We will ask that question.
Next is No. 861 from Mr. John Hogan, Secretary General of the Department of Finance, dated 21 October, providing information requested by the committee regarding the special liquidation of the Irish Bank Resolution Corporation, IBRC. Following consideration of previous correspondence on this matter from the Department, namely, No. 718, the committee requested details of the checks and balances in place within the Department over value for money auditing of each line of expenditure in respect of liquidation fees, including a breakdown of fees and clarification as to whether fees would continue to increase the longer the process went on. The Secretary General states that there has been a high level of oversight by the Department since the process commenced in 2013, including procedures to monitor and oversee the costs and fees incurred in the liquidation, regular formal meetings between senior officials from the shareholding and financial advisory division and the special liquidators, and frequent communication between the shareholding and financial advisory division and special liquidators across a range of issues as they arise.
The Department also sets out the reports that the special liquidators routinely supply and states that in 2019 the Department commissioned an independent review of similar liquidations globally, which provided it with an independent analysis of other liquidations of a similar scale, allowing comparisons and benchmarking with the IBRC special liquidation, particularly in regard to costs. The findings of that report are set out in the correspondence.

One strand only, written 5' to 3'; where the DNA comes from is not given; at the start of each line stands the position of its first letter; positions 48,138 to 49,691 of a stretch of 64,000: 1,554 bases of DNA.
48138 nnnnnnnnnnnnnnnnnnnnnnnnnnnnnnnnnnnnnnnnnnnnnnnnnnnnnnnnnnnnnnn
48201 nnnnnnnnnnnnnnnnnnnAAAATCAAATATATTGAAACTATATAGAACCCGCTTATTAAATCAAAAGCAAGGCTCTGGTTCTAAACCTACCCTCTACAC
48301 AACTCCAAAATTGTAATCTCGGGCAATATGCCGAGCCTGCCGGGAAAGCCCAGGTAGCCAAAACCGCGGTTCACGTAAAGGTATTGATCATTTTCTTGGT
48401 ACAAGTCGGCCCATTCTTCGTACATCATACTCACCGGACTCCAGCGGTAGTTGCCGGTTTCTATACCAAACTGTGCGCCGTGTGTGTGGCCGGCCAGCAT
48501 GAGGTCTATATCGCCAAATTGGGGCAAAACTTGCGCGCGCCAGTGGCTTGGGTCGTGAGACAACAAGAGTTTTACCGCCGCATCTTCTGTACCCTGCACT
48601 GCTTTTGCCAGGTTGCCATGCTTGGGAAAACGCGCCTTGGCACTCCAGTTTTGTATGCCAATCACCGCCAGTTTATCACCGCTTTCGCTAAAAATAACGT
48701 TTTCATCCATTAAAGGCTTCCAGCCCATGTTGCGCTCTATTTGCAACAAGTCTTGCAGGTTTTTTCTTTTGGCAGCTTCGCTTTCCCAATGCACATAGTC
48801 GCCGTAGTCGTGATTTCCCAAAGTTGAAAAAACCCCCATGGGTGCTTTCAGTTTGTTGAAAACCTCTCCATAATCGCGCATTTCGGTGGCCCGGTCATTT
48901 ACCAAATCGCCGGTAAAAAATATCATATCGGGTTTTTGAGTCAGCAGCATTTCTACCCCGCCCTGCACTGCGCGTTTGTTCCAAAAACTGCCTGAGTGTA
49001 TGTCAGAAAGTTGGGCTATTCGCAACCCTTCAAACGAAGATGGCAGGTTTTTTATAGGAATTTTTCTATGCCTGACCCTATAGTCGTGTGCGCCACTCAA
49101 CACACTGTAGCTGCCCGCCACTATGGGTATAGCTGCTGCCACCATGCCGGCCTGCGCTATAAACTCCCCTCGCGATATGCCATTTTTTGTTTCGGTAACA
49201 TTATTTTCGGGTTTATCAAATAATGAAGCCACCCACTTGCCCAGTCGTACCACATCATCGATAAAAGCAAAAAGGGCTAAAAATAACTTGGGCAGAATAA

The Secretary General goes on to note that as stated in the latest progress report the timeframe for the final wind-up of IBRC has been extended to 2024. This is attributed to the impact of the pandemic and delays in court proceedings. The impact of the pandemic on asset values and the need to ensure the optimal timing for asset sales are also noted. In regard to costs, over the remaining timeline of the liquidation, the special liquidators have forecasted total further fees of between €26 million and €33 million. This will bring the total fees incurred over the duration of the liquidation from 2013 to 2024 from €320 million to €327 million. This includes costs should the process not conclude until 2024.
The Secretary General states that the priority outcome from the liquidation is to maximise the return to the State and that any decisions regarding the timeline will be subject to that objective.
Deputies Carthy and Catherine Murphy flagged this matter. I call Deputy Carthy.